The optical resolution of different imaging modalities at different depth of a liver tissue slice. a An illustration of a mouse liver tissue slice with 93 µm thickness. b Single particle imaging at different depth in liver tissue. Left, confocal images from 455 nm emission; middle, confocal images from 800 nm emission; right, the corresponding NIRES images. c The normalized emission attenuation at different depth through the liver tissue. d The corresponding FWHM in b; The resolutions of NIRES in d are 49.6 ± 11.1 nm (0 µm), 42.4 ± 6.2 nm (15 µm), 42.4 ± 7.2 nm (55 µm), 48.0 ± 7.3 nm (75 µm), 38.2 ± 14.3 nm (93 µm). Detailed data in d is shown in Supplementary Table 3. Benefiting from the controlled synthesis of intensity monodispersed UCNPs, each single nanoparticle can be distinguished from their clusters from clusters by comparing their emission intensity to statistical averaged value[37,46,47,48,49]. Error bars are defined as s.d. Pixel dwell time for confocal and NIRES is 3 ms. The pixel size for confocal and NIRES is 10 nm. The scale bar is 500 nm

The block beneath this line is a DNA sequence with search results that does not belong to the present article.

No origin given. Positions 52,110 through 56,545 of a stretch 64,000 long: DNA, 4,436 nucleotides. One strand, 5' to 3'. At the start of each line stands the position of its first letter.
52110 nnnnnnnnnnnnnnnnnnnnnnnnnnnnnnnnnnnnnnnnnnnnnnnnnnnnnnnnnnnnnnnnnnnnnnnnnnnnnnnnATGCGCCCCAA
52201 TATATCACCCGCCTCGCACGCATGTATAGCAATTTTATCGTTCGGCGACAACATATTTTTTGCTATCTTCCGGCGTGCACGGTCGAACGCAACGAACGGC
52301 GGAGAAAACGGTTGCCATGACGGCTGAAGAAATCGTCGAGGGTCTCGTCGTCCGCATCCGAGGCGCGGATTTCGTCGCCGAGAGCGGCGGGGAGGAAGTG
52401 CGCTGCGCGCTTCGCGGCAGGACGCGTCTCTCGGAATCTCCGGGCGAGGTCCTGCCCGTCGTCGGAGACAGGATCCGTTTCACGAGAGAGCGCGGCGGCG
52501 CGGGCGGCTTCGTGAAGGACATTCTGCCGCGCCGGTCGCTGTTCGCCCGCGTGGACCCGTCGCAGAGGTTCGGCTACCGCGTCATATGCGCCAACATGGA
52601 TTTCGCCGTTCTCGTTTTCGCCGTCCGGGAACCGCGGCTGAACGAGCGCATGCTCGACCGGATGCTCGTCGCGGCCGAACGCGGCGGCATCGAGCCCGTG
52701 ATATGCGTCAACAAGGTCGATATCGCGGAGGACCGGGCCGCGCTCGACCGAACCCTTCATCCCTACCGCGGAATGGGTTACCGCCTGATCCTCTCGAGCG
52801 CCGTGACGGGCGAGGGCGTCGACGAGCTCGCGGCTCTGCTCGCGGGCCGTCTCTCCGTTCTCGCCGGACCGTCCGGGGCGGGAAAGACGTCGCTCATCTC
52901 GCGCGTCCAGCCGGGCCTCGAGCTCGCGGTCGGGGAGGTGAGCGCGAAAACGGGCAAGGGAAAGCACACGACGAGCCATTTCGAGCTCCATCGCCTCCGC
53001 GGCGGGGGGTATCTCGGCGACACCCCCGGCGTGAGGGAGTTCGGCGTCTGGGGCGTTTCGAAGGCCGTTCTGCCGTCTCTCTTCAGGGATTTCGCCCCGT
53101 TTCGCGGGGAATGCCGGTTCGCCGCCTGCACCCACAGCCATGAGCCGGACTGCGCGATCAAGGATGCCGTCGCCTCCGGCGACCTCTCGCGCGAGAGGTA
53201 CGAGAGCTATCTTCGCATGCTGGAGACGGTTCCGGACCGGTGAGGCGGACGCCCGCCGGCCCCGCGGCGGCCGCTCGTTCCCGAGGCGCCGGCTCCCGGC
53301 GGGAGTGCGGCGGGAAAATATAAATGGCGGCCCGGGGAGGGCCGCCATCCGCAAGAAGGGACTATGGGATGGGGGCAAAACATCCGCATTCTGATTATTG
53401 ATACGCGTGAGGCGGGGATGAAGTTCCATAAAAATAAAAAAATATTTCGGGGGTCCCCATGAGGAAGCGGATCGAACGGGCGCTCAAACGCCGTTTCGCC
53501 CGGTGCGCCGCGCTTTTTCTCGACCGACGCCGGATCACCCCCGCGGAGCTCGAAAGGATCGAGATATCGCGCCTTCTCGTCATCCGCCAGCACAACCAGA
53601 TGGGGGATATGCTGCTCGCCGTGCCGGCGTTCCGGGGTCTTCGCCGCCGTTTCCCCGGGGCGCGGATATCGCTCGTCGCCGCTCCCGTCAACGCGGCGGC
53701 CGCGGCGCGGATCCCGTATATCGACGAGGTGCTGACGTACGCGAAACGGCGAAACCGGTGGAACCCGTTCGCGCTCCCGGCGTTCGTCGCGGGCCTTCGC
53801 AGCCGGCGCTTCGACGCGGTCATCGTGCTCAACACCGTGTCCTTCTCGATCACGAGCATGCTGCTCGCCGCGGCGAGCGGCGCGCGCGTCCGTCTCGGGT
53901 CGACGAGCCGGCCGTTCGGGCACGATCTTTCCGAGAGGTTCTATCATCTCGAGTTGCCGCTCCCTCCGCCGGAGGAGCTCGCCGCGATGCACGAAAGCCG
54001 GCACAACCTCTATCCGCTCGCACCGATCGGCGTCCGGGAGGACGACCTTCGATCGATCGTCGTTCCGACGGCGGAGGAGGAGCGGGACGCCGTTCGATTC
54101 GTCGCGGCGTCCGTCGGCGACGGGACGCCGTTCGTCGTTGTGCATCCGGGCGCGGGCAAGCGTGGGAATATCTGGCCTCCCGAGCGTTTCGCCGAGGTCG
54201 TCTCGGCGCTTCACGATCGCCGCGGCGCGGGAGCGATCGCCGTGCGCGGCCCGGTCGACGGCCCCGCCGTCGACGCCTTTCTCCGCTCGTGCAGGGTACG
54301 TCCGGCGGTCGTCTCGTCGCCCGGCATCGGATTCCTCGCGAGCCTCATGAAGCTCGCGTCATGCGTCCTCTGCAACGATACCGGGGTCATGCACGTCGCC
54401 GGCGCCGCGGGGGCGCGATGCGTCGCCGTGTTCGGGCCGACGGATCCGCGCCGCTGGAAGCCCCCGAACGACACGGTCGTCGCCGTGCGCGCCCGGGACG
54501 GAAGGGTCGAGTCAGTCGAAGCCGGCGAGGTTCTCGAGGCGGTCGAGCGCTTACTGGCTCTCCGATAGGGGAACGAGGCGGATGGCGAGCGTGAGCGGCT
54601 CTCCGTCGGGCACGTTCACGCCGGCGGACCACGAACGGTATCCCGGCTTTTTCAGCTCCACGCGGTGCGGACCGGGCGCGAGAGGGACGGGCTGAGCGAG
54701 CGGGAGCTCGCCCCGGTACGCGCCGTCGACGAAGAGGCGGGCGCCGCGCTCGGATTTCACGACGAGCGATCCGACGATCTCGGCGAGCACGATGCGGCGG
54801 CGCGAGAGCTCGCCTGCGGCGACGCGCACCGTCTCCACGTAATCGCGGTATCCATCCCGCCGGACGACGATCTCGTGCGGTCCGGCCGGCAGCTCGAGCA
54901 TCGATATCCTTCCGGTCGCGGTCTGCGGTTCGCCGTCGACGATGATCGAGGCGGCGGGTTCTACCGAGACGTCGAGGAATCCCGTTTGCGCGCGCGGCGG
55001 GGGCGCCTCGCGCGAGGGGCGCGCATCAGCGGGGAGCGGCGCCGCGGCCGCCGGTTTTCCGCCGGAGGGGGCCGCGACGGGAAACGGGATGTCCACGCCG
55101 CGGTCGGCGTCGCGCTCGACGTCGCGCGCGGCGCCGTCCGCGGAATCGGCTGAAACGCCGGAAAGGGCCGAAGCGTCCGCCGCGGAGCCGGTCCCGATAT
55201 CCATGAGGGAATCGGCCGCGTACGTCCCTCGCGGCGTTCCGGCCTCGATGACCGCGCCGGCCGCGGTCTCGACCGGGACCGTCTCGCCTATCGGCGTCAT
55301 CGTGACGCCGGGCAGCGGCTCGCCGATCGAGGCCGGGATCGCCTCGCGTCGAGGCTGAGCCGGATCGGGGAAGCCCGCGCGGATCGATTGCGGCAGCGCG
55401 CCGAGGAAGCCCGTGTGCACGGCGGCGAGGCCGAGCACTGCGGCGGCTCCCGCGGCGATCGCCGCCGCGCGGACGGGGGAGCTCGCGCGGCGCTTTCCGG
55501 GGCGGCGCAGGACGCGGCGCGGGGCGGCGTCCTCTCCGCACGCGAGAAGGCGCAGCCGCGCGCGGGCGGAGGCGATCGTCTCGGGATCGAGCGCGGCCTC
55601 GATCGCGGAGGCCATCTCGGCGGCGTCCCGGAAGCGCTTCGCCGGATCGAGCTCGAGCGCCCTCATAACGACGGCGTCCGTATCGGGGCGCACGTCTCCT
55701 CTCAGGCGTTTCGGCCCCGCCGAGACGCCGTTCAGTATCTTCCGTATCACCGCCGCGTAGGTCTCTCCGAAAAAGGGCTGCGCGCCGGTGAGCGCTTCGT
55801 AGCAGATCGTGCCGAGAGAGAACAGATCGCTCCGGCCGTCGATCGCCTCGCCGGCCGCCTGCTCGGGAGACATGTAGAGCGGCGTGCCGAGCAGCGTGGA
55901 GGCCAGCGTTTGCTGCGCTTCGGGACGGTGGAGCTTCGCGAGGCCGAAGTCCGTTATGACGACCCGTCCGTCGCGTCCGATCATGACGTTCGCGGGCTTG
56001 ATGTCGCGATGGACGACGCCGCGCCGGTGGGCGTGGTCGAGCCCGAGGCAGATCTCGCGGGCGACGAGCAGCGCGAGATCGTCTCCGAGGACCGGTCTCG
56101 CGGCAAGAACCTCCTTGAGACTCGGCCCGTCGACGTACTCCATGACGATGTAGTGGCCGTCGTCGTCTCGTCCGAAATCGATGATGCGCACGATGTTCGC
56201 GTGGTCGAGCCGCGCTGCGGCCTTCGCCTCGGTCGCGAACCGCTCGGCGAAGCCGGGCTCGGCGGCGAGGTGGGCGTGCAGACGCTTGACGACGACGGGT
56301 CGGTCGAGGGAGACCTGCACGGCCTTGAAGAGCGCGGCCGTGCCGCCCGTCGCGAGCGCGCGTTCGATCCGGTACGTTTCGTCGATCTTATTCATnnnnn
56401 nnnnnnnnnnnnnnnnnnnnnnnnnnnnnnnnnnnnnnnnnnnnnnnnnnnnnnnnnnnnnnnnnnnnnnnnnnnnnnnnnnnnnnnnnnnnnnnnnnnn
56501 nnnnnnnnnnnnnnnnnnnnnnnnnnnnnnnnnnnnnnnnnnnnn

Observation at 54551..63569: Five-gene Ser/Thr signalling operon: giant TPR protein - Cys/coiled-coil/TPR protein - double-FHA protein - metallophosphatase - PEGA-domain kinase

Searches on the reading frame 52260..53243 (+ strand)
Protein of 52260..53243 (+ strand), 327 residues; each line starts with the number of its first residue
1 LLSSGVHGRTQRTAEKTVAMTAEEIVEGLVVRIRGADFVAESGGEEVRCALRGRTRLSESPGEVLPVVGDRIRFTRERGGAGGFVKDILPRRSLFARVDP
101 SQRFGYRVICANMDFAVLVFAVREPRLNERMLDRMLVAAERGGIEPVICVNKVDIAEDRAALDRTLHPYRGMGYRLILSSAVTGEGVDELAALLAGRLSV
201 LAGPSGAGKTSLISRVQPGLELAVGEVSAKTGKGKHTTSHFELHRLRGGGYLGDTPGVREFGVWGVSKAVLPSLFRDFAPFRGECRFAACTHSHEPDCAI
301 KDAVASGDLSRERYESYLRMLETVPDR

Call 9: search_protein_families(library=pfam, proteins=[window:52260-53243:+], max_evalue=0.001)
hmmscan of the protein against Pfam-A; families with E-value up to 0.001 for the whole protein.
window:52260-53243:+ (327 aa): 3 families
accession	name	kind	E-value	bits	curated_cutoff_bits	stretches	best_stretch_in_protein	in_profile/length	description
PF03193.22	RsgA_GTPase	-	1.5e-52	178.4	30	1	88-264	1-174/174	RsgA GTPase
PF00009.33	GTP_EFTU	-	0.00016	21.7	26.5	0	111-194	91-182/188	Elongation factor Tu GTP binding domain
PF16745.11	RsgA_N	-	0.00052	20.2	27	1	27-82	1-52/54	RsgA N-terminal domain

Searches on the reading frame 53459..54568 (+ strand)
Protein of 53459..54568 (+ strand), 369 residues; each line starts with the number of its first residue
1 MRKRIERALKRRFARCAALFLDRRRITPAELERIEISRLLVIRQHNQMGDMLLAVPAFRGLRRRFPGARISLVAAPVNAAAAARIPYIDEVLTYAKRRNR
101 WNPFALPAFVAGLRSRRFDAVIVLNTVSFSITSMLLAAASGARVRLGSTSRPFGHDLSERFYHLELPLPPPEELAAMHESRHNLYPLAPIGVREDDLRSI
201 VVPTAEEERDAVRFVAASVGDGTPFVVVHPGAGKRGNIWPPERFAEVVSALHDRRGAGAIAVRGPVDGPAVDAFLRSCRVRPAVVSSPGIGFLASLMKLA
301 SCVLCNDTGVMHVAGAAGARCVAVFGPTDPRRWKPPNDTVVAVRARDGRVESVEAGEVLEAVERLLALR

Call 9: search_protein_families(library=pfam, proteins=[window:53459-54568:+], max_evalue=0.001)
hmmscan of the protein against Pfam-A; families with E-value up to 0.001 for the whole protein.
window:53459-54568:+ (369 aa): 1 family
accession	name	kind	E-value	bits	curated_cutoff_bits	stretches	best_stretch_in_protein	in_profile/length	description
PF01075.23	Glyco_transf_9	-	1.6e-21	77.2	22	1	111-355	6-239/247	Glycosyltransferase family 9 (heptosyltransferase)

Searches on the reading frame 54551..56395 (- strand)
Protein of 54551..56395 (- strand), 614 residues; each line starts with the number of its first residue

Figure 5 further examines the resolution power of NIRES in resolving single UCNPs from nanoparticle clusters in deep tissue. Figure 5a shows a bright field image of an 88 μm liver tissue slice, merged with the fluorescence image of four clusters of UCNPs (in magenta). At this depth, 800 nm confocal microscopy (Fig. 5b) does not provide sufficient resolution to image single UCNPs within a diffraction limit area (Fig. 5c, d). In contrast, NIRES nanoscopy can clearly resolve single UCNPs by either negative (Fig. 5e, f) or positive images (Fig. 5g, h). The two typical areas of confocal and NIRES/NIRES+ images, marked by orange square (Fig. 5c, e, g) and green square (Fig. 5d, f, h) respectively, clearly illustrate the sub-50 nm resolution achieved by NIRES nanoscopy, in resolving single UCNPs separated with 161 nm and 275 nm (Fig. 5i, j). It is notable that the resolvable distance of 161 nm is not the limit. For instance, UCNPs with a distance 72 nm can be resolved in Supplementary Fig. 12. Supplementary Fig. 13 provides additional data showing that the best resolutions of 54 and 62 nm have been achieved through an 85 μm mouse kidney tissue slice and a 92 μm brain tissue slice, respectively. From the high brightness (20,000 photon counts per second, in contrast to the low detection background of 1000 photon counts per second) of a single UCNP emitting at 800 nm through a 93 μm tissue, we estimate the limit in imaging depth to detect a single nanoparticle by NIRES should be around 175 μm. An objective lens with longer working distance (around 100 μm used in our current setup) should be used to confirm this limit in future works.